Determine if the applicable law of the State governing the contract provides other defenses such as impracticability or frustration of purpose.
Impracticability is a defense that can be relied on when the duty to be performed becomes unfeasibly difficult or expensive for a party who was to perform. Impracticability defense requires an occurrence of a condition, the nonoccurrence of which was a basic assumption of the contract; the occurrence must make performance extremely expensive or difficult; and this difficulty was not anticipated by the parties to the contract.
In the alternative, frustration of purpose defenses excuses a party’s performance if an unforeseeable event has occurred, the risk of such event has not been allocated by agreement or otherwise, and even though both parties can still perform the contract, such performance would not give the other party what induced him to make the bargain in the first place. In other words, the frustrated purpose must have been the basis of the agreement that without it, the transaction would have made little sense to both parties.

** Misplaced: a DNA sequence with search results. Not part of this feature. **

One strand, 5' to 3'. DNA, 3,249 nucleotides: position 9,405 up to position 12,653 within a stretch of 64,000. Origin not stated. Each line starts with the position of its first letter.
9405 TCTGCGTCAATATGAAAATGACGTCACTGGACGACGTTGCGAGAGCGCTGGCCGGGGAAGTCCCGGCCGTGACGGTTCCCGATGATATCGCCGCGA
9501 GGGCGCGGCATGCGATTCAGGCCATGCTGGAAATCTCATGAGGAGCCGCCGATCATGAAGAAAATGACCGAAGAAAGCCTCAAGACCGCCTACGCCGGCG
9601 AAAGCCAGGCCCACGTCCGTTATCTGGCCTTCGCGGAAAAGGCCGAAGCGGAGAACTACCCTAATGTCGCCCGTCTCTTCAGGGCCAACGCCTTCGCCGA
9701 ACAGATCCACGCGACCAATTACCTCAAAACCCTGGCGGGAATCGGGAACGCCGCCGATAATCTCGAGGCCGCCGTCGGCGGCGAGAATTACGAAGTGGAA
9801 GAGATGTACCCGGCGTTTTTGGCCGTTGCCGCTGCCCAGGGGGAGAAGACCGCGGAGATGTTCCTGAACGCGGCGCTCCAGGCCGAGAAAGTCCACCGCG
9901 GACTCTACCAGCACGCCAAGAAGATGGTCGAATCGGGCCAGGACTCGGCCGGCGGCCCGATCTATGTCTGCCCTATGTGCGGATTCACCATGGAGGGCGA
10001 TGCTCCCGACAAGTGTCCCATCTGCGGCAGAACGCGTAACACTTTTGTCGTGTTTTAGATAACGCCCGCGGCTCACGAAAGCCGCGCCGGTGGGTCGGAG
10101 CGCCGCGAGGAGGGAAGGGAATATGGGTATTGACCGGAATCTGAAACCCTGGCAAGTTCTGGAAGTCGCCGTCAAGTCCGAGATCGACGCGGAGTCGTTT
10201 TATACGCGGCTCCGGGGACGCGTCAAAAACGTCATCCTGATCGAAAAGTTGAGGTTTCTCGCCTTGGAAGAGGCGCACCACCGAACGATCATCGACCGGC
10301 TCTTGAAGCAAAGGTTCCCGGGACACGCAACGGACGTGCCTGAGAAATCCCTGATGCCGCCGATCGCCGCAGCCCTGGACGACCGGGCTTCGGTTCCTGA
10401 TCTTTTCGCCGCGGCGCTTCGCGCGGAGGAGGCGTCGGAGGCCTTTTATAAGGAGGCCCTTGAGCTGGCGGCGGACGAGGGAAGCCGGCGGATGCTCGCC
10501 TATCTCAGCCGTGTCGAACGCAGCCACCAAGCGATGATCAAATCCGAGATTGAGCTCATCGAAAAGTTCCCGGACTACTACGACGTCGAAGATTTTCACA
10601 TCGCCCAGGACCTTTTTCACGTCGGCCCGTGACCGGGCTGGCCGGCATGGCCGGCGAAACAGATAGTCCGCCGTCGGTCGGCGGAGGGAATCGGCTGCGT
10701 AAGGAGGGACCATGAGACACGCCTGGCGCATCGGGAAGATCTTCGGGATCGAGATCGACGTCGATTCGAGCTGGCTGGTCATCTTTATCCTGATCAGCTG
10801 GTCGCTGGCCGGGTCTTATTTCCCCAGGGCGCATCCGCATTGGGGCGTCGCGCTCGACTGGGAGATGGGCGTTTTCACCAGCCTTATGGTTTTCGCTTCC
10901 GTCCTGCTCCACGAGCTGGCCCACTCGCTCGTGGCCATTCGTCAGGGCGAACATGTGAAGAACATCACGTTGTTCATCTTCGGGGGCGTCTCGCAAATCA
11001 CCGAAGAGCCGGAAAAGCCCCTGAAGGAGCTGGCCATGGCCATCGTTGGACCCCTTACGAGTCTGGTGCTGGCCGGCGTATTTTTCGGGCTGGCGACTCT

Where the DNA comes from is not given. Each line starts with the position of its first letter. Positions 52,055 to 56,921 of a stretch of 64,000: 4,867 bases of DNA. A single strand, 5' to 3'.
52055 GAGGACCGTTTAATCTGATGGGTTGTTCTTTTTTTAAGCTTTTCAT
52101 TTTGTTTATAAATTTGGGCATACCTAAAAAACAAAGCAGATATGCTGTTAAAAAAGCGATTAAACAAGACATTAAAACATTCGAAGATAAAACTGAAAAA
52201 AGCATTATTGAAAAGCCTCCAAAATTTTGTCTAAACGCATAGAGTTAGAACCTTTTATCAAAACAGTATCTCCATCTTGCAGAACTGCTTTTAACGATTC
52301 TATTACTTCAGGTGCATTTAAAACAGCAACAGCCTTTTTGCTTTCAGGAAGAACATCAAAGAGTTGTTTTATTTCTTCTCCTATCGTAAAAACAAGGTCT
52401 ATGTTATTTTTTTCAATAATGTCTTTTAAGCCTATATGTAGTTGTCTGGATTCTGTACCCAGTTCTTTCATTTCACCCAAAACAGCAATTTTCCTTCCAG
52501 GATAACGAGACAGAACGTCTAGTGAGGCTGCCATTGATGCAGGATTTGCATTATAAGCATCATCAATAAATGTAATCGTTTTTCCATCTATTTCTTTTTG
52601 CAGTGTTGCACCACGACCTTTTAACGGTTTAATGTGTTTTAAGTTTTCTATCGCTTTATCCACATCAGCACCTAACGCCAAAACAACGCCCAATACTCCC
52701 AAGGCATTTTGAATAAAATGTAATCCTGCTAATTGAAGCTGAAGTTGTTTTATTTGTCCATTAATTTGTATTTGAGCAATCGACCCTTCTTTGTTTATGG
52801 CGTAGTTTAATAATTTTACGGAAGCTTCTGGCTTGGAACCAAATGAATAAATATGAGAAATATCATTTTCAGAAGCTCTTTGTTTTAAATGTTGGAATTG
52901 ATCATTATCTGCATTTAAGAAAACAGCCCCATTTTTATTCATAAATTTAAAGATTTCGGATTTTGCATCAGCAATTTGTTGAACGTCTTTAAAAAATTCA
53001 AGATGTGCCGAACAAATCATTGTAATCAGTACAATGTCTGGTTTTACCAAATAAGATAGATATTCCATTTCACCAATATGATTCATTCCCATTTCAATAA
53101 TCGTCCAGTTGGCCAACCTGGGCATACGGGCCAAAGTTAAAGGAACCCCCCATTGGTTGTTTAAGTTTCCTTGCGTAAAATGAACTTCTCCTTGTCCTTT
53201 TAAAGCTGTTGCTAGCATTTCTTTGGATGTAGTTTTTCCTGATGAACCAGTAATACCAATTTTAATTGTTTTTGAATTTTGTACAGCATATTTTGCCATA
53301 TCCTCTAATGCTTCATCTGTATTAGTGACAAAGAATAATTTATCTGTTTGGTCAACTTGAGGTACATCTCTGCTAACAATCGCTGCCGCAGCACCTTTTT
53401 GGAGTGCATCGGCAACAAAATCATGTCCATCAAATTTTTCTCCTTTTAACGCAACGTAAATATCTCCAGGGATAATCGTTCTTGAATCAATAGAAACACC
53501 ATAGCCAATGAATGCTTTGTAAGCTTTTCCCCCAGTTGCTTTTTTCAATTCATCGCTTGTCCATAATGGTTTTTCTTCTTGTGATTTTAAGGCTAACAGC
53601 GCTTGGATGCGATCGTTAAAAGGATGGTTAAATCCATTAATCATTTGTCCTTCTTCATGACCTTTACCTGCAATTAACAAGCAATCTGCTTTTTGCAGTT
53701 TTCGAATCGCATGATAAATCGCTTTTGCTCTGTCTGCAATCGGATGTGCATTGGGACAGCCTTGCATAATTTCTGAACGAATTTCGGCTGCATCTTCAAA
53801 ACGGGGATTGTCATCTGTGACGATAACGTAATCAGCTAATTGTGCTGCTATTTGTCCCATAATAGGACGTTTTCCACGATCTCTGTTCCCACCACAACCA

Thus, in the absence of a force majeure clause, the above remedies might help a party to a contract excuse performance of its obligation in the wake of the coronavirus outbreak.
Whether a party can exercise its rights under a force majeure clause must be determined on a case-by-case basis. In assessing the applicability of the force majeure clause to the coronavirus outbreak a party needs to pay heed to the applicable law, the language of the clause listing force majeure events and the link between the force majeure event and the failure to perform.